Seeing is believing

Something that people with Borderline Personality Disorder are known for is over-thinking and worrying about something that has happened, or something that may happen. We often struggle to ‘be in the moment’ or live ‘in the now’.

I can’t begin to count the number of conversations I have replayed in my mind, or for how long: did I sound stupid? did I make sense? did I make a fool of myself? will they hate me because of what I said? did I say enough? I think I said too much…

Last week I gave a talk to a group of people, about my experience of BPD and also about my book. The talk was organised by  Viewpoint, a charity in Hertfordshire, that is involved with helping people with mental health, or drug and alcohol problems and I was refreshed to hear a trainee counsellor say that practising mindfulness does not work so well for people with trauma-based mental health problems.

BPD sufferers are very ‘good at’ overthinking, overreacting, over-worrying, so it would be a reasonable assumption that to teach us to “pay more attention to the present moment – to your own thoughts and feelings, and to the world around you – can improve your mental wellbeing”  (NHS.uk)

However, there is a flip side to every coin, and the flip side here is that sometimes we borderlines’ are very good at living in the present moment – too good, in fact.

It is often difficult for those with BPD to hold on to the knowledge that somebody loves them unless they are physically present to ‘prove’ it. Failing that, they need to be phoning or texting us – or at the very least responding (preferably immediately) to our texts or phone calls.

If my wife is late home from work I have a hard time to convince myself it’s not personal, and that she does indeed still love me! Of course she’d rather be at home than at work (I hope!) but in that moment, more often than not, I initially feel abandoned which then turns into anger. I am getting better at challenging this automatic assumption and, as with many borderlines, the moment she arrives home I feel un-abandoned and all is well!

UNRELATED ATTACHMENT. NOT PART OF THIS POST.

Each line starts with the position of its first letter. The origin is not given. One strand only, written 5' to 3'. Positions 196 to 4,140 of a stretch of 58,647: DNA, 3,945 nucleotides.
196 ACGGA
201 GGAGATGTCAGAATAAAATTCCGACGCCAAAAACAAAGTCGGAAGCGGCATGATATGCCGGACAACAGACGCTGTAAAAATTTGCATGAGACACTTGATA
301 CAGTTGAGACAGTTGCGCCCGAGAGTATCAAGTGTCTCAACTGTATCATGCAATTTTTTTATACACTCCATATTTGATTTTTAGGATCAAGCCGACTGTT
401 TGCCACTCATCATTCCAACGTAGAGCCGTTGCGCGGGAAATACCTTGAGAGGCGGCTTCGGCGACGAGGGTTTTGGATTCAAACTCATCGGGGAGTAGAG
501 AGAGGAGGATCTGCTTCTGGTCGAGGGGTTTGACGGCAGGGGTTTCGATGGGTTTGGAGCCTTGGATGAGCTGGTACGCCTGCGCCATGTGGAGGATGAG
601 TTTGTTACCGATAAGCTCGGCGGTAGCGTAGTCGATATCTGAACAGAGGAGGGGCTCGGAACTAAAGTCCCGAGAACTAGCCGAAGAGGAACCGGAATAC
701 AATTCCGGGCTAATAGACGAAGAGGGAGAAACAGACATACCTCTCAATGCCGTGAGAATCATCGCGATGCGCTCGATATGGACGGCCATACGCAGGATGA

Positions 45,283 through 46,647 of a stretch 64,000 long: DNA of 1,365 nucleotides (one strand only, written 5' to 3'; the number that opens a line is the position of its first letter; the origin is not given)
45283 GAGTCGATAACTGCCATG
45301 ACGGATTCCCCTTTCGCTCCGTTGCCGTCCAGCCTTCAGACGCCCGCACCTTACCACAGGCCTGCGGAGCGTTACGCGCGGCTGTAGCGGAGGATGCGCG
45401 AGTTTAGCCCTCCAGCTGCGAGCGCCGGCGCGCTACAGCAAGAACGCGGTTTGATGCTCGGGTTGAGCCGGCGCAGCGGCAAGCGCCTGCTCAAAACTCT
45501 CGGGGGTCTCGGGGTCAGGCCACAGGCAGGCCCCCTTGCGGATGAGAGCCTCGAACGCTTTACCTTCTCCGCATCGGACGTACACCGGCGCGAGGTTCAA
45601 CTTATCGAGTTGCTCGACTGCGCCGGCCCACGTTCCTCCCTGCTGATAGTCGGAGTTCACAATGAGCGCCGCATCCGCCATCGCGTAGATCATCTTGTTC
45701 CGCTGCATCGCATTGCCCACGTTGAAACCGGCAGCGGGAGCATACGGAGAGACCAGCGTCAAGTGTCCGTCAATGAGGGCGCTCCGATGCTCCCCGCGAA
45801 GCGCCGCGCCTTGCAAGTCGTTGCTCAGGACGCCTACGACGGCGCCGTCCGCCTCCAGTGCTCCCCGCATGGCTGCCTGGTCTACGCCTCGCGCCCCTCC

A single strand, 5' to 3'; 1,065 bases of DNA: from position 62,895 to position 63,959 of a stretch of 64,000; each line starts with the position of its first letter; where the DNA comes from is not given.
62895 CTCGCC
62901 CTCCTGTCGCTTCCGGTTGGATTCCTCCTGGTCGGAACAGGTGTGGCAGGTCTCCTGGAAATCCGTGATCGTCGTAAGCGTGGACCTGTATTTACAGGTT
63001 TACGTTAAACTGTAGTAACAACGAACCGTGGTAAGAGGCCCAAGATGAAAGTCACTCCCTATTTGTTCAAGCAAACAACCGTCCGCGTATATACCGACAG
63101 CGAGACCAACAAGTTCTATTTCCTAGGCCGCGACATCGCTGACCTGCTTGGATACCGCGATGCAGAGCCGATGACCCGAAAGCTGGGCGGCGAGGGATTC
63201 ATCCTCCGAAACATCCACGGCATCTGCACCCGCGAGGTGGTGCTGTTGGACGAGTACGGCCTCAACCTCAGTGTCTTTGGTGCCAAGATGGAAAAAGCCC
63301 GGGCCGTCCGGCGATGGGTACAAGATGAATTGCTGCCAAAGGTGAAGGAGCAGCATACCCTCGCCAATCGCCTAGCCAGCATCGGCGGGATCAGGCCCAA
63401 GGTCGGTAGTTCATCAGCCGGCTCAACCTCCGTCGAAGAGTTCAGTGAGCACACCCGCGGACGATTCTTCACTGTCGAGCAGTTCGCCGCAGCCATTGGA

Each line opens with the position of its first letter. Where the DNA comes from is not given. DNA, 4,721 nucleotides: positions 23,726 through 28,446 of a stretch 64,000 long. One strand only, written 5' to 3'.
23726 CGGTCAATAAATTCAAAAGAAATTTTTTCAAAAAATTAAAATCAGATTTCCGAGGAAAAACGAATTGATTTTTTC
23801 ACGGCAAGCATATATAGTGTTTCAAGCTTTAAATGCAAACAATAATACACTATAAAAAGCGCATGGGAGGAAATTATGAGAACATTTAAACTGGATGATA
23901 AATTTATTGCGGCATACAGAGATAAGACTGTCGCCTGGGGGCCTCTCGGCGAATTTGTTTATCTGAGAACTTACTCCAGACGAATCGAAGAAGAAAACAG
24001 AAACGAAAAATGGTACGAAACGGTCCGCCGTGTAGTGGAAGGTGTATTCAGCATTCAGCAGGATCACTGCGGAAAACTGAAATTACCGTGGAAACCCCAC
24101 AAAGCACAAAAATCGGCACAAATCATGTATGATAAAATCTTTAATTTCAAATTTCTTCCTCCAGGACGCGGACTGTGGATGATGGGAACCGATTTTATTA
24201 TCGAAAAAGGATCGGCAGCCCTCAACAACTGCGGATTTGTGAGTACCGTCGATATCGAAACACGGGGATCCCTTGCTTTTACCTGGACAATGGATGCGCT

When I did my first ever ‘talk’ at Viewpoint I got a fantastic response – far better than I could have hoped for. I got some incredible feedback the following day too, via email, and I was buzzing – for about 19 hours. After which time, the emails ceased and the feedback (both verbal and written) was not ‘there’ anymore. It had been there, but it was no more.

I wasn’t worried about the past, or the future. I was paying absolute attention to the present moment and in that present moment it was almost impossible to keep believing that the feedback I had got was still real and applicable. What if they don’t mean it anymore – if I asked them today for feedback would they still say the same?

The same can be applied to relationships: yes, they loved me yesterday, but how can I be certain they love me still today?

Perhaps because our own emotions are volatile and transient we assume it is the same for everyone. Our black and white thinking (often referred to as ‘splitting’) means we can hate and love the same person within seconds. It is possible that we project this onto others, because we ourselves find it hard to hold onto, and believe in something, that isn’t constantly tangible.

I am getting better at talking to myself firmly when, for example, my wife is going to be late home from work; sometimes it takes longer than others to believe that I have not been abandoned by her, that she still loves me and she isn’t out to get me.

In the same way I have to argue with my default setting that discounts evidence if it is not current  (and therefore is no longer applicable).

There are times when I may well benefit from being in the present moment rather than worrying about the past or the future although mind, but there are also times where I would relish the ability to hold on to positive things from the past and carry them with me into the future and, more importantly to really believe them in the now.

My talk was awesome. It really was!

 

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